I also made my dress shorter than the one in the film, which is ankle-length.   

Thursday, March 29, 2018

Approaching Easter: ritual, language and faith

I don’t often discuss religion on social media, though sometimes when holidays come around, I feel more of a compulsion to share my feelings with the small circle of the world outside which actually sees my small drop in the ocean.

William Holman Hunt, Jesus Washing Peter’s Feet. Although I don’t believe Jesus was a ginger, I love this depiction of him as a strong, intense young man. 

I unabashadly love Christmas — it’s early traditions and it’s pre-Christian beginnings. I love the sense of holiness and wonder. I especially love the carols. I feel guilty that I cannot summon up equal enthusiasm for Easter, which is ironic. For without the resurrection, there would be no point in celebrating the birth of Jesus.

I think part of it is that there is ritual in Christmas, and there isn’t in Easter. Let me explain that statement. I’m a Mormon, and there’s precious little ritual in anything we do. Sometimes that makes me sad.

Ritual helps. It makes a difference. Again, at Christmas time, I love lighting the advent candles every Sunday, as I sing a song I learned from my friends in New York: “Advent Advent, the candles burn. First one then two then three then four, then stands the Christ-child at your door.” I have been lighting advent candles since a child, but I’ve realised in recent years,  that to other Christians, that is just part of celebrating advent.

One of my niece with the advent wreath, Dec. 2017

I hope I cause no offence when I confess that I have adopted certain rituals from other religions which have served to enrich mine, and have helped sustain my faith. In one of the Mormon books of scripture, called The Doctrine and Covenants, there is a verse which states, “And as all have not faith, seek ye diligently and teach one another words of wisdom; yea, seek ye out of the best books words of wisdom; seek learning, even by study and also by faith.” (Doctrine & Covenants 88:118) I am confident that doesn’t just apply to the Bible and the Book of Mormon. I’ve come to realise lately that sometimes I am more spiritually fed by a passage in a novel than by a scripture. Again, I don’t think that is a bad thing. We are all vastly different, and God knows that different vehicles touch hearts in different ways.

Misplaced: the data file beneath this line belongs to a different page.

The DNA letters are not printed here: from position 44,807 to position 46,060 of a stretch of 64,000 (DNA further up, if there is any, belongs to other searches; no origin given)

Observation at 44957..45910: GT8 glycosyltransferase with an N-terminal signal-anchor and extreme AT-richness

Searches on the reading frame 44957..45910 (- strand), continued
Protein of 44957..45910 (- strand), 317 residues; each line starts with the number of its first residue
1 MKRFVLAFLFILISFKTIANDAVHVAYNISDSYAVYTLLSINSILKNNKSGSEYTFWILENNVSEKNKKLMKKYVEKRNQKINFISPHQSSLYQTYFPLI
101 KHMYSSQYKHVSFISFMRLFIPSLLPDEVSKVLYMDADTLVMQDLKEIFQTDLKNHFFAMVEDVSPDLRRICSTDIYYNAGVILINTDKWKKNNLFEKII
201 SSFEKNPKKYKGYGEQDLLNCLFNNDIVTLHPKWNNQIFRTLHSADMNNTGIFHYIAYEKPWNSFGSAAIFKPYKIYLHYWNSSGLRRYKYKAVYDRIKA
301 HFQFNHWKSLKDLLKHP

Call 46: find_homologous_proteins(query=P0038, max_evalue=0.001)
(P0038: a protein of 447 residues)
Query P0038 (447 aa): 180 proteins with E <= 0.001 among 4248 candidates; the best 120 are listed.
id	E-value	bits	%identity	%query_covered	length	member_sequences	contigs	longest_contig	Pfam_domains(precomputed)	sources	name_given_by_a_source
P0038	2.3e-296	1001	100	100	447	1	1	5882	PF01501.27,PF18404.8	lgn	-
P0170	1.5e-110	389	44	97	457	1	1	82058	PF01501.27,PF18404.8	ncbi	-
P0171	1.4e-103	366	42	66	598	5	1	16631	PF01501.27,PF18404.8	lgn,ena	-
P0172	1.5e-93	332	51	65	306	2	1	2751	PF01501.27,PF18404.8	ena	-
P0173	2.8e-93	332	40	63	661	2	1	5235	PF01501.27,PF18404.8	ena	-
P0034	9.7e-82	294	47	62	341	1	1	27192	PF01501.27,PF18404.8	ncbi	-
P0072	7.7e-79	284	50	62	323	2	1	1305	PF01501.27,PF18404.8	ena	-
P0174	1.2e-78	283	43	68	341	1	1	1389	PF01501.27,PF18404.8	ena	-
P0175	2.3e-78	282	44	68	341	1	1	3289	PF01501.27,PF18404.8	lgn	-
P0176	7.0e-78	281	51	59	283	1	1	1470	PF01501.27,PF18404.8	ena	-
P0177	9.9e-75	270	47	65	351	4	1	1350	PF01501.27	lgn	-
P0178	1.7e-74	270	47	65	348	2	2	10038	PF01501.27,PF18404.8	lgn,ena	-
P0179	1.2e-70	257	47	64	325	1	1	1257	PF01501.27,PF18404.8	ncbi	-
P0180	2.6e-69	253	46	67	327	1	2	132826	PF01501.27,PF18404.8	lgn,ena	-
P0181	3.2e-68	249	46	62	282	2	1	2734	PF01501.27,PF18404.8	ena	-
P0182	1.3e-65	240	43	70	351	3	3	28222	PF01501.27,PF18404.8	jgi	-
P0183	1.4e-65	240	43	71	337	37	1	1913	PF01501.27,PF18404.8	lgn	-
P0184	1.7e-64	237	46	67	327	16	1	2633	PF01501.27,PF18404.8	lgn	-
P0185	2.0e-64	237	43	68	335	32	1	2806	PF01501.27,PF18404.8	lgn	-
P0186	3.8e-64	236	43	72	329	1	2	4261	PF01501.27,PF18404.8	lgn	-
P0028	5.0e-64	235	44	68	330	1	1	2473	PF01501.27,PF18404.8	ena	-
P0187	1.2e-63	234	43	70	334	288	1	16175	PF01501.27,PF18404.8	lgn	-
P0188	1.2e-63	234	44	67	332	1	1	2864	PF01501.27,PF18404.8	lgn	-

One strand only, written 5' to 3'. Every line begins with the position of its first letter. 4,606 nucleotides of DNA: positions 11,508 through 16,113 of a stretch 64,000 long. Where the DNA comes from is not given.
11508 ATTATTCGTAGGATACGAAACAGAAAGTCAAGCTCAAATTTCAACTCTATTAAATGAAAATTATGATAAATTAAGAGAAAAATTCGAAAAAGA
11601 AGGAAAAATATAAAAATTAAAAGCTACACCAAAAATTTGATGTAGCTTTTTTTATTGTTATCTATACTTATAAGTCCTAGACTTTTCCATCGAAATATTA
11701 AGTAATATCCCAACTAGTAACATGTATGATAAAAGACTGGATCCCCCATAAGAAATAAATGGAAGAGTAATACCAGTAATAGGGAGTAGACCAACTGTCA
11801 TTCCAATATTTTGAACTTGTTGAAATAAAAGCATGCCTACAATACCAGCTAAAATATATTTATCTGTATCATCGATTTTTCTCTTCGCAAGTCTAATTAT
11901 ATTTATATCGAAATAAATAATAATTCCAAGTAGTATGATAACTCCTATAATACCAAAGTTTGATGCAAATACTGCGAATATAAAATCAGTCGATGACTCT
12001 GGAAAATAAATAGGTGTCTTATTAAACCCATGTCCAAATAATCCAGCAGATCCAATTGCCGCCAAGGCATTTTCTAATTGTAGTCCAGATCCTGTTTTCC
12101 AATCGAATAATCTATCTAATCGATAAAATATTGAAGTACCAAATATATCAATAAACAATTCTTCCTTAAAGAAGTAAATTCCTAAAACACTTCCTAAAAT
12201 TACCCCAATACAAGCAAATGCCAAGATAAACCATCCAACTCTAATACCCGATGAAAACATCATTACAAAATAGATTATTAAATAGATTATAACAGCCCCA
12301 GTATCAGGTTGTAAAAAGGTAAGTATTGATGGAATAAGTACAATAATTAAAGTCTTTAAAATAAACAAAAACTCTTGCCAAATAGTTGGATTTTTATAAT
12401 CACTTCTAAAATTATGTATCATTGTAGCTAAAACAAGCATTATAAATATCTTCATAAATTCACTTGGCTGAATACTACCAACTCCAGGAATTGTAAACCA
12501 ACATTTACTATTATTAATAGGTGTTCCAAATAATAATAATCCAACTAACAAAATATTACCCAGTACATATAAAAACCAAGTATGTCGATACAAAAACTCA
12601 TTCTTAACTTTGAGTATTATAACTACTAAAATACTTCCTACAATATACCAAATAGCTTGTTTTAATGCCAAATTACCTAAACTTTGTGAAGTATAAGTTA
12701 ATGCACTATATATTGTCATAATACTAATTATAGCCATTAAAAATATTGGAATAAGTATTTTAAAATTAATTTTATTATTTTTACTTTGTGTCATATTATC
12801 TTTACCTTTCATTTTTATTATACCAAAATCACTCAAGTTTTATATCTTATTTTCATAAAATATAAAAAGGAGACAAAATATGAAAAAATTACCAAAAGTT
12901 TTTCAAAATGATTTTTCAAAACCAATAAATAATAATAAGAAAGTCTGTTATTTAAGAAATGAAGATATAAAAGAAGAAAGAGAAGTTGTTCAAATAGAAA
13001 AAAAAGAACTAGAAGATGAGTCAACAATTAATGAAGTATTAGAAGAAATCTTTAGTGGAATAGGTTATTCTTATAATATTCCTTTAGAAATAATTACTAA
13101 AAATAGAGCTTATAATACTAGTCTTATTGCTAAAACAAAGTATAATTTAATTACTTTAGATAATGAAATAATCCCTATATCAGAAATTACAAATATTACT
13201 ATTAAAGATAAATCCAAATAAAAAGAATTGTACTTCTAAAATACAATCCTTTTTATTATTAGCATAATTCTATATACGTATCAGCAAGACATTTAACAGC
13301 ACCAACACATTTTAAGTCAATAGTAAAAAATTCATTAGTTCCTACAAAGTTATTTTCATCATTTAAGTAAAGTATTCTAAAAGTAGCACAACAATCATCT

Madeleine L’Engle, in ‘Walking on Water’ expresses this idea perfectly: “I don’t mean to water down my Christianity into a vague kind of universalism, with Buddha and Mohammed all being more or less equal to Jesus — not at all! But neither do I want to tell God (or my friends) where he can and cannot be seen.”

If I can learn, from Madeleine L’Engle, or Dorothy L Sayers, that to question and doubt is a beautiful part of my faith (indeed, faith by definition is not knowing), then surely that is a cause for rejoicing.

Today is Maundy Thursday. I don’t know much about how other Christians celebrate it, as Mormons don’t. But I was having a hard morning, and missing my dad who died a little over five years ago. From what I understand, it celebrates the last Passover feast which Jesus had with his disciples, and often involves washing of feet. As it so happened, my three-year-old niece devised a game with a small bowl of water and paper towels and she began washing my feet. I somehow feel that this was not a coincidence.

In the Passover Haggadah, my favourite part is the Dayenu — when each miracle that the Children of Israel were  blessed with when Moses freed them from the Egyptians is listed separately, followed by the word Dayenu: it would have been enough.

I am not doubting my religion. I love it, and the example and life of Joseph Smith the prophet is a constant source of joy to me. It gain much knowledge and strength from my brothers and sisters in the gospel, and from attending church. But I can honestly admit that there are elements of the church today which vex and trouble me. Therefore, lighting candles, singing songs, learning about myself and my God in new words is a blessing to me. None of us is perfect. My life is certainly not as I expected it would be growing up. I can admit my disappointments and surprises, and also the many joys I have experienced and am continually experiencing, and say, with a full heart, Dayenu.